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BMC Infectious Diseases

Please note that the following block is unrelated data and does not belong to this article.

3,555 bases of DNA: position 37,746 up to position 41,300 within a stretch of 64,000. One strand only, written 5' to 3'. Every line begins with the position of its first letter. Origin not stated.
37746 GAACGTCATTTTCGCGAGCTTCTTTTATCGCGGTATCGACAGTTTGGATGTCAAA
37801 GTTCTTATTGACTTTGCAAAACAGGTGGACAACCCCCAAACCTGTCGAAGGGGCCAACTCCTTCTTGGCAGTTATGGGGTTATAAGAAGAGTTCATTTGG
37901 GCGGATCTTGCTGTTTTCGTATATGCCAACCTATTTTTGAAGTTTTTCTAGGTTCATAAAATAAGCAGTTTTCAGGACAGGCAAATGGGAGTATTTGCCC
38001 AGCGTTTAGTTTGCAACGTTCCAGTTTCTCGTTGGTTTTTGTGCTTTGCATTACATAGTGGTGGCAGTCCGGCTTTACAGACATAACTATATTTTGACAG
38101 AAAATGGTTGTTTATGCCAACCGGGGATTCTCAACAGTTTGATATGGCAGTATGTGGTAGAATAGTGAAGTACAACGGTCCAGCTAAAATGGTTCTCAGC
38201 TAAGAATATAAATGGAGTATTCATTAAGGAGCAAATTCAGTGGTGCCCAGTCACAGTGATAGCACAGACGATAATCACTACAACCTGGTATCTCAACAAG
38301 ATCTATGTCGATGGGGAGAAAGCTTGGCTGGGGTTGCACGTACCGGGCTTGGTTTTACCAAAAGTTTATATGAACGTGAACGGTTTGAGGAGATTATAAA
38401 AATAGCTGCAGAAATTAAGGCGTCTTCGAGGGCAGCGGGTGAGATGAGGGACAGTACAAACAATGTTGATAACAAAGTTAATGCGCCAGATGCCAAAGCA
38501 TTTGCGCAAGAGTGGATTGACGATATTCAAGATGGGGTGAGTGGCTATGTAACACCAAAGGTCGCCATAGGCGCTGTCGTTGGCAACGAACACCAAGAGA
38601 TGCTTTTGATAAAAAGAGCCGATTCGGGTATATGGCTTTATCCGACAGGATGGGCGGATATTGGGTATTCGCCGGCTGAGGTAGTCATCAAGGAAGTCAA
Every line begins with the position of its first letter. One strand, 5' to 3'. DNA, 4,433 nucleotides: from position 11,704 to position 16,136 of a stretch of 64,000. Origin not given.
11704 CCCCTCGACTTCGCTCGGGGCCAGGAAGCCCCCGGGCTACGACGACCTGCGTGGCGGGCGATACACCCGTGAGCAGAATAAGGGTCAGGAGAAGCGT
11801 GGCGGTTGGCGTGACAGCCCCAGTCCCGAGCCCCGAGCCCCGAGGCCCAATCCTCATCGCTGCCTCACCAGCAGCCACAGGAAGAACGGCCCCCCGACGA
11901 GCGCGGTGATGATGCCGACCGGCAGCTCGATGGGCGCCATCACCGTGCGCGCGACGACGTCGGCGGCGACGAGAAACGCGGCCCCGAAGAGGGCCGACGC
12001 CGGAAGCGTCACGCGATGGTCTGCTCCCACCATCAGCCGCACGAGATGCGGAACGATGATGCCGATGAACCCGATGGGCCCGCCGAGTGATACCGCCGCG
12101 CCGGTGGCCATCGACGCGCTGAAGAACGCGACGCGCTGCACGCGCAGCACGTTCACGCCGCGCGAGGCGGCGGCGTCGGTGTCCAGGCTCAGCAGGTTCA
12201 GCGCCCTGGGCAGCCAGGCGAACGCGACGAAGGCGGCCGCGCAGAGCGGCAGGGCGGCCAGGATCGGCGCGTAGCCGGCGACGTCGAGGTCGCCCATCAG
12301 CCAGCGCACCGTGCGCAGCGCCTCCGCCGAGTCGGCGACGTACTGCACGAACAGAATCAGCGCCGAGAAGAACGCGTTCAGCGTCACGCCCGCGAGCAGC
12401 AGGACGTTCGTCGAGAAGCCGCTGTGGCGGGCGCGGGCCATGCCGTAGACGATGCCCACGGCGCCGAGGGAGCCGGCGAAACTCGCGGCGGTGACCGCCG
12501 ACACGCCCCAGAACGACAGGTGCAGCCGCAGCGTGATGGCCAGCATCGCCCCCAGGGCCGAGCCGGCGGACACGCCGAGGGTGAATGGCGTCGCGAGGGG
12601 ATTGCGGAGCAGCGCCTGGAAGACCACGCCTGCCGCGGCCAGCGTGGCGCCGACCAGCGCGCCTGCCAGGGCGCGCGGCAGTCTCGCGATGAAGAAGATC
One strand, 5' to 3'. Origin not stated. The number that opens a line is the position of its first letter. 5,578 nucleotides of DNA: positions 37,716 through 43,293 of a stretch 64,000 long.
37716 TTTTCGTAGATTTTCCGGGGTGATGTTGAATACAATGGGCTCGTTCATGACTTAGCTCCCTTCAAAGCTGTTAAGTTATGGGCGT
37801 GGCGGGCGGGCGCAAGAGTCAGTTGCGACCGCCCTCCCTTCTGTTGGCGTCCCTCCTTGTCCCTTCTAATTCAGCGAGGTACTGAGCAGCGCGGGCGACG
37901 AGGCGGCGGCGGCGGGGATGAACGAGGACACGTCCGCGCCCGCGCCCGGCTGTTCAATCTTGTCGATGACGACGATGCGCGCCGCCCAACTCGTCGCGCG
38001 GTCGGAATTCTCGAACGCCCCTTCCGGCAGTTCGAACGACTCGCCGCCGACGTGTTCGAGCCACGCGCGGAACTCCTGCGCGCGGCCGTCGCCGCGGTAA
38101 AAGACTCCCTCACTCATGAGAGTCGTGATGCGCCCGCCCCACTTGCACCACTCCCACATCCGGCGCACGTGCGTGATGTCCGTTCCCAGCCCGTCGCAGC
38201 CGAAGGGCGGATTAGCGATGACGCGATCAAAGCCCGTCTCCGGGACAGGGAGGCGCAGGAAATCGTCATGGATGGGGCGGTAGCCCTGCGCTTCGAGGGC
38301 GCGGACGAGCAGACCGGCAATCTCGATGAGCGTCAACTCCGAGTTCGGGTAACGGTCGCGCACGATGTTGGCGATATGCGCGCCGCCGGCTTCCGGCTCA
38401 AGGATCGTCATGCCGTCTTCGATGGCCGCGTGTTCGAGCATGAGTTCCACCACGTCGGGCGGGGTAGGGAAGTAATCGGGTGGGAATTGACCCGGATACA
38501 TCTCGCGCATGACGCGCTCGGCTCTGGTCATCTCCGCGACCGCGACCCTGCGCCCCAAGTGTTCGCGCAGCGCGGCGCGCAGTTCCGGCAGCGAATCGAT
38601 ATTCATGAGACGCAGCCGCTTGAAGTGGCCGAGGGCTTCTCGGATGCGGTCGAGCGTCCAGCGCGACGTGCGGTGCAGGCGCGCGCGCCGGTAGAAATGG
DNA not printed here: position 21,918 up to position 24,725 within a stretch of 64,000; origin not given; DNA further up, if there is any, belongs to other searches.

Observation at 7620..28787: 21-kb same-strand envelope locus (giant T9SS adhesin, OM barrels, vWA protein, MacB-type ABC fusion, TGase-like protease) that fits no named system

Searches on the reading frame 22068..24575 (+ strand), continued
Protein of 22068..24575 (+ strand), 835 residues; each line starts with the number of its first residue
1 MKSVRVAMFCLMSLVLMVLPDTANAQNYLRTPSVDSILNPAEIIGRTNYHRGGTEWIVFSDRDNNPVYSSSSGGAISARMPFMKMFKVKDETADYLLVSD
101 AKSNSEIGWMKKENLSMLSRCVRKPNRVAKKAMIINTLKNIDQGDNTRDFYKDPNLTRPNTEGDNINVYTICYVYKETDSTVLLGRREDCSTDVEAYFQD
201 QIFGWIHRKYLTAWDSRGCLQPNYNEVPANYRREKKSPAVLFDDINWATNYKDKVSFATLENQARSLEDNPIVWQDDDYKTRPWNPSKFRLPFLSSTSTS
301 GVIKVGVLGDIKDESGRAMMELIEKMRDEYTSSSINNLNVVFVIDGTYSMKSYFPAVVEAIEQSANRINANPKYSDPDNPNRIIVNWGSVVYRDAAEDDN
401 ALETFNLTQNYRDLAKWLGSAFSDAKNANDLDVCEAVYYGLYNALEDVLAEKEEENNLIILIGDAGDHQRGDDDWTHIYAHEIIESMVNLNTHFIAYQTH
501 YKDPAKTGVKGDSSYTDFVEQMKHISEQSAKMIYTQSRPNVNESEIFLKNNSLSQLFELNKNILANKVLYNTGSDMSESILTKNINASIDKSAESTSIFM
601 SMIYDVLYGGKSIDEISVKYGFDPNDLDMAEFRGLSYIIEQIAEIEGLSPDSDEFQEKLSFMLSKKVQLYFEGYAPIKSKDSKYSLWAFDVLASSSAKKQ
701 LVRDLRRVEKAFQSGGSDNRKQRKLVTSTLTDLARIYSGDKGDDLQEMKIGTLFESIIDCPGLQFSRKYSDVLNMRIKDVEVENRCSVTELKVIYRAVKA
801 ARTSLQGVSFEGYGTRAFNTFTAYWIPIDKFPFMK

Objective: The impact of comorbidities and biomarkers on COVID-19 severity vary by sex but have not yet been verified in population-based studies. We examined the association of comorbidities, inflammatory biomarkers, and severe outcomes in men and women hospitalized for COVID-19. Design: This is a retrospective cohort analysis based on the National COVID Cohort Collaborative (N3C). We included 574,391 adult patients admitted for COVID-19 at hospitals or emergency rooms between 01/01/2020 and 12/31/2021. Methods: We defined comorbidities at or before the first admission for COVID-19 by Charlson Comorbidity Index (CCI) and CCI components. We used the averaged lab values taken within 15 days before or after the admission date to measure biomarkers including c-reactive protein (CRP), ferritin, procalcitonin, N-terminal pro b-type natriuretic peptide (NT proBNP), d-dimer, absolute lymphocyte counts, absolute neutrophil counts, and platelets. Our primary outcome was all-cause mortality; secondary outcomes were invasive mechanical ventilation (IMV) and hospital length of stay (LOS). We used logistic regression adjusted for age, race, ethnicity, visit type, and medications to assess the association of comorbidities, biomarkers, and mortality disaggregating by sex. Results: Moderate to severe liver disease, renal disease, metastatic solid tumor, and myocardial infarction were the top four fatal comorbidities among patients who were hospitalized for COVID-19 (adjusted odds ratio [aOR] > 2). These four comorbid conditions remained the most lethal in both sexes, with a higher magnitude of risk in women than in men (p-interaction < 0.05). Abnormal elevations of CRP, ferritin, procalcitonin, NT proBNP, neutrophil, and platelet counts, and lymphocytopenia were significantly associated with the risk of death, with procalcitonin and NT proBNP as the strongest predictors (aOR > 2). The association between the abnormal biomarkers and death was stronger in women than in men (p-interaction < 0.05). Conclusion: There are sex differences in inpatient mortality associated with comorbidities and biomarkers. The significant impact of these clinical determinants in women with COVID-19 may be underappreciated as previous studies stressed the increased death rate in male patients that is related to comorbidities or inflammation. Our study highlights the importance and the need for sex-disaggregated research to understand the risk factors of poor outcomes and health disparities in COVID-19.

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